Suncor’s primary extraction plants separate raw bitumen from the sand in giant separation cells.
Like other regions rich in natural resources, Alberta has had to strike a balance between protecting the environment and embracing economic growth. Previously, this equilibrium would have been defined by Canada’s strict regulations on emissions and water withdrawals. But the situation in the Athabasca Basin was unique in the rapidity and concentration of its economic development. One of the greatest areas of concern for local stakeholders and for national and international non-governmental organizations was the welfare of the Athabasca River.
The Athabasca experiences significant seasonal variations in flow rates, explains Preston McEachern, a section head in the Oil Sands Environmental Management Division at Alberta Environment. McEachern is one of the primary authors of that ministry’s response to the ecological challenge of protecting the river — The Water Management Framework.
The framework, currently in the first of two phases, focuses on the Athabasca’s overall flow during any given week. The flow is highest in summer, explains McEachern, due to the contribution of snowmelt and various surface water bodies and tributaries. In winter, when these additional inflows are absent, the flow rate drops significantly.
Water is an integral part of the extraction process used today, explains Chris Fordham, manager of strategy and regional integration at Suncor. “The ore is mined, broken up in sizers, and water is added to it to create the lumpy slurry that goes to the extraction plant,” he says. “There, more hot water is added, causing the bitumen to float off. The water stays with the remaining material – the tailings.” More water is needed for the high-pressure chemical upgrading processes, which converts bitumen into lighter crude. Currently, all the operations draw their water from the Athabasca River.
The framework’s rationale is that as more projects come online, the pressures on the river will increase, necessitating the evaluation and control of the cumulative, rather than just individual, effect of the water withdrawal licenses. To this end, the framework introduces three colour-coded conditions which, along with associated restrictions, are adjusted weekly.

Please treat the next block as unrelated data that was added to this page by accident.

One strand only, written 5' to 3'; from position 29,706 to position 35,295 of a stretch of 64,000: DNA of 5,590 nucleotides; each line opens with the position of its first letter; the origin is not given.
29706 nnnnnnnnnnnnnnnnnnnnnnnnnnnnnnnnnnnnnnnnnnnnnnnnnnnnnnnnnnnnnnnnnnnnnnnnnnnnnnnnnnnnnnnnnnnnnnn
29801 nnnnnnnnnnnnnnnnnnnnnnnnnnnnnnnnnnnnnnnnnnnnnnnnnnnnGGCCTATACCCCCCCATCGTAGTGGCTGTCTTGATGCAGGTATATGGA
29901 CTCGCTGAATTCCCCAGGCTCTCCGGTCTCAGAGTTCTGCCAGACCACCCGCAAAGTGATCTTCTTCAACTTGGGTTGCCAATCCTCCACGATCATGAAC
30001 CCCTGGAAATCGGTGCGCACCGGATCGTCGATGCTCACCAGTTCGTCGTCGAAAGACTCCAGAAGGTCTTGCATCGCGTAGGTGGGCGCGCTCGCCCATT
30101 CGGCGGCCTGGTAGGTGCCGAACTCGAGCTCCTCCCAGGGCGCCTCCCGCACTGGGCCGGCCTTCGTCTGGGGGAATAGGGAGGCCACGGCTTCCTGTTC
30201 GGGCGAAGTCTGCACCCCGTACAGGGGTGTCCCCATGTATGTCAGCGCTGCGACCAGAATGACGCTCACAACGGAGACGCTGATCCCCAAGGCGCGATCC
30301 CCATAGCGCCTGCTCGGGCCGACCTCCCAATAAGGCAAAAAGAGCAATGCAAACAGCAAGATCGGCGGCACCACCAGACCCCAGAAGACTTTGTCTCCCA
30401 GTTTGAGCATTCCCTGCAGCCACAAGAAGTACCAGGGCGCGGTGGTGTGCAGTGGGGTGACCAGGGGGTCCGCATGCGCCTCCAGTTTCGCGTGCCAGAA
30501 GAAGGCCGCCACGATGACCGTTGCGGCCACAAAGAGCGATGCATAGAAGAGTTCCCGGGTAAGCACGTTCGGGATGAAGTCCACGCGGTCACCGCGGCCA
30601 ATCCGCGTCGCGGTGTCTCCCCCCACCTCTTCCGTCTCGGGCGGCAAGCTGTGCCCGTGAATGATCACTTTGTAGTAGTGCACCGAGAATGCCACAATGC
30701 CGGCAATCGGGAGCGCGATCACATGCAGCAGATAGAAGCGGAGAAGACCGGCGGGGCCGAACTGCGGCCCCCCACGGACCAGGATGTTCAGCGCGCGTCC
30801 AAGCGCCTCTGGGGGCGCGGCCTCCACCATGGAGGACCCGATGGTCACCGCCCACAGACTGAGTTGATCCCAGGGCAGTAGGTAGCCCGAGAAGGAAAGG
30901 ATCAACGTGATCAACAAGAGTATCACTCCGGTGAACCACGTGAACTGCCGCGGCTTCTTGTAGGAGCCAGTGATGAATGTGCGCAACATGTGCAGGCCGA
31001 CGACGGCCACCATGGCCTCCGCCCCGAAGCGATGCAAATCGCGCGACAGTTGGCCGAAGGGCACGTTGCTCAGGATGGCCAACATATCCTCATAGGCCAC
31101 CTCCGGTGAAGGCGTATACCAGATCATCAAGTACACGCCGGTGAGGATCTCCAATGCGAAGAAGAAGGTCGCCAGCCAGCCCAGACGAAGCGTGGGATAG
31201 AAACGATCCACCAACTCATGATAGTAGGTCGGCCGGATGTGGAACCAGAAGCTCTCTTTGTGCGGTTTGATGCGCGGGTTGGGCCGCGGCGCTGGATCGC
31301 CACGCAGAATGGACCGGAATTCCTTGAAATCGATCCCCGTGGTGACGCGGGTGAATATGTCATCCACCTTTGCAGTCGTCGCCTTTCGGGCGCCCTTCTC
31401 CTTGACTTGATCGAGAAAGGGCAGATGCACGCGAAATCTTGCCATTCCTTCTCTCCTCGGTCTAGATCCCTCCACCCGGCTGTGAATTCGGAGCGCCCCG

Under the “green condition,” when flow rates run high, each operator may withdraw water up to the limit set by its water usage license, as long as the cumulative withdrawals of all the operating projects are less than 15 per cent of overall river flow. Given that historically, as McEachern notes, “withdrawals have accounted for less than one per cent of annual flow,” the cumulative limit is unlikely to overly constrain operators.
During “yellow conditions,” when river flow decreases to the lowest 20th percentile of historical values, the cumulative constraint is more likely to be felt. During such times, combined withdrawals must not exceed 15 cubic metres per second (cumecs) during the ice-covered periods, or 34 cumecs during other times.
Restrictions are strictest during the dry “red condition,” when river flows are in the bottom fifth percentile of historical rates. The withdrawal limit is set at the lesser of 15 cumecs or five per cent of median flow in each week. During winter, this would typically amount to between 8 and 12 cumecs.